Tuesday, August 9, 2016


Microsoft has a new way to force us into Windows 10. Well, it's not exactly new; they've been doing it for about a year already - it's just getting worse. And it has to do with updating and installing patches on your computer.
Windows 7 and Vista allow us to control how and when we install updates. Windows 8/8.1 and 10 do the thinking and make the decisions for us. It seems this is one of the biggest reasons Microsoft has been pushing their users to Windows 10 - more control for them, less for us.
Should your Windows 7 computer need a hard drive replacement or an operating system reinstallation or even a System Restore, getting Windows Update working again will be a monumental task, if it works at all. Waiting for Windows Update to check for updates has been taking 8 to 12, even 24 hours just to check for updates. Downloading and installing the updates takes almost as long.
There's no official Microsoft fix for the issue, though there's a lot of advice online. Suffice to say it's taking two or three times as long to do the job as it used to before the *change*. Microsoft barely acknowledges it's a problem. The solution, for them, is for you to go to Windows 10 or buy a new computer with Windows 10.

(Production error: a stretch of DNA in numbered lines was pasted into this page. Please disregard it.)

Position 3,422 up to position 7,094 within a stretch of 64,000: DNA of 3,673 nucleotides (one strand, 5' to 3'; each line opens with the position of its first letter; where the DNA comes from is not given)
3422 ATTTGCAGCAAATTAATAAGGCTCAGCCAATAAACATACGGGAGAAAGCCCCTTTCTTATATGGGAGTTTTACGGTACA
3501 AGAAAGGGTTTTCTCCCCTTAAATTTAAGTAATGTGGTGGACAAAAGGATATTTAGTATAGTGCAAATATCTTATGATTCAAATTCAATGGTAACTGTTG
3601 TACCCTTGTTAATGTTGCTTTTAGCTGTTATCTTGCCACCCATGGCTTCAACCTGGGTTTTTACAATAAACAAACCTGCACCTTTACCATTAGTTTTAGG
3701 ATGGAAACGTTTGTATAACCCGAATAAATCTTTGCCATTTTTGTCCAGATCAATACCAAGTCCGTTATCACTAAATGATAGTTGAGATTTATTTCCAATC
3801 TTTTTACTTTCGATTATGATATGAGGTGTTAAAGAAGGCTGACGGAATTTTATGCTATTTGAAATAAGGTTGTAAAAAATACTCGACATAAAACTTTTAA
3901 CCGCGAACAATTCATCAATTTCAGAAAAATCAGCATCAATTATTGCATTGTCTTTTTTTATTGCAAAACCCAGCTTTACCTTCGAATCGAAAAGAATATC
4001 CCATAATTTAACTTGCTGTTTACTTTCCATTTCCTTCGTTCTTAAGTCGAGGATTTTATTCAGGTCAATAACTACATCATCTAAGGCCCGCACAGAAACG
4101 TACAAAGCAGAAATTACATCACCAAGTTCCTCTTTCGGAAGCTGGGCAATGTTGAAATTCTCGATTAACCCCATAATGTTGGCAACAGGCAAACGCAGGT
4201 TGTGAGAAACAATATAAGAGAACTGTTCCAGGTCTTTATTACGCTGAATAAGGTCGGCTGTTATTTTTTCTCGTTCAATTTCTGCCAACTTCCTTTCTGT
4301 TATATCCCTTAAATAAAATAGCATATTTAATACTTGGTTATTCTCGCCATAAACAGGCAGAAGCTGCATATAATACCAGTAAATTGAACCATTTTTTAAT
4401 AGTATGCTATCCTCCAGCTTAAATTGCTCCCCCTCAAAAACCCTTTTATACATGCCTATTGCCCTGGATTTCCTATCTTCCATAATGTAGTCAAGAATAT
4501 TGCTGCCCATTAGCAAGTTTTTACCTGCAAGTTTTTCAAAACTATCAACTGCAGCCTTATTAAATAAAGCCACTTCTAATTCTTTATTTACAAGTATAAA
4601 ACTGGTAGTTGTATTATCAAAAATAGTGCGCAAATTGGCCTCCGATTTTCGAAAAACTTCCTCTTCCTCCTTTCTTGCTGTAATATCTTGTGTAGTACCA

What to do if it happens to you? Each case is different, but it might be time to look for a new computer. The labor alone to reinstall a Windows Vista or 7 computer has doubled.
Maybe you think now would be a good time to ditch Microsoft and head over to the Apple Store. If so, I bid you farewell and good luck. Or, maybe you just don't think you need a computer anymore, since you mainly use your phone or tablet to play games on Facebook and maybe look at your email once in a while. Let's be realistic - portable devices are the future. But for anyone who still wishes to create anything (documents, photos, projects) or do real research or store much of anything (music, photos, genealogy info, invoices and receipts) it's more manageable to do so on an actual computer.
If it's time for you to change to a new computer (do NOT buy the Windows 10 upgrade for your existing computer - the cost plus installation and data transfer will go a long way towards a new computer), let's talk. I've been buying a decent Dell Windows 10 laptop for under $600, and a nice, new all-in-one Canon printer that does everything anyone could want for under $100.
Times change, technology changes, our needs change. Change is the only thing on which we can rely.
Cathy Contant
315-573-4905 (texts welcome - please identify!)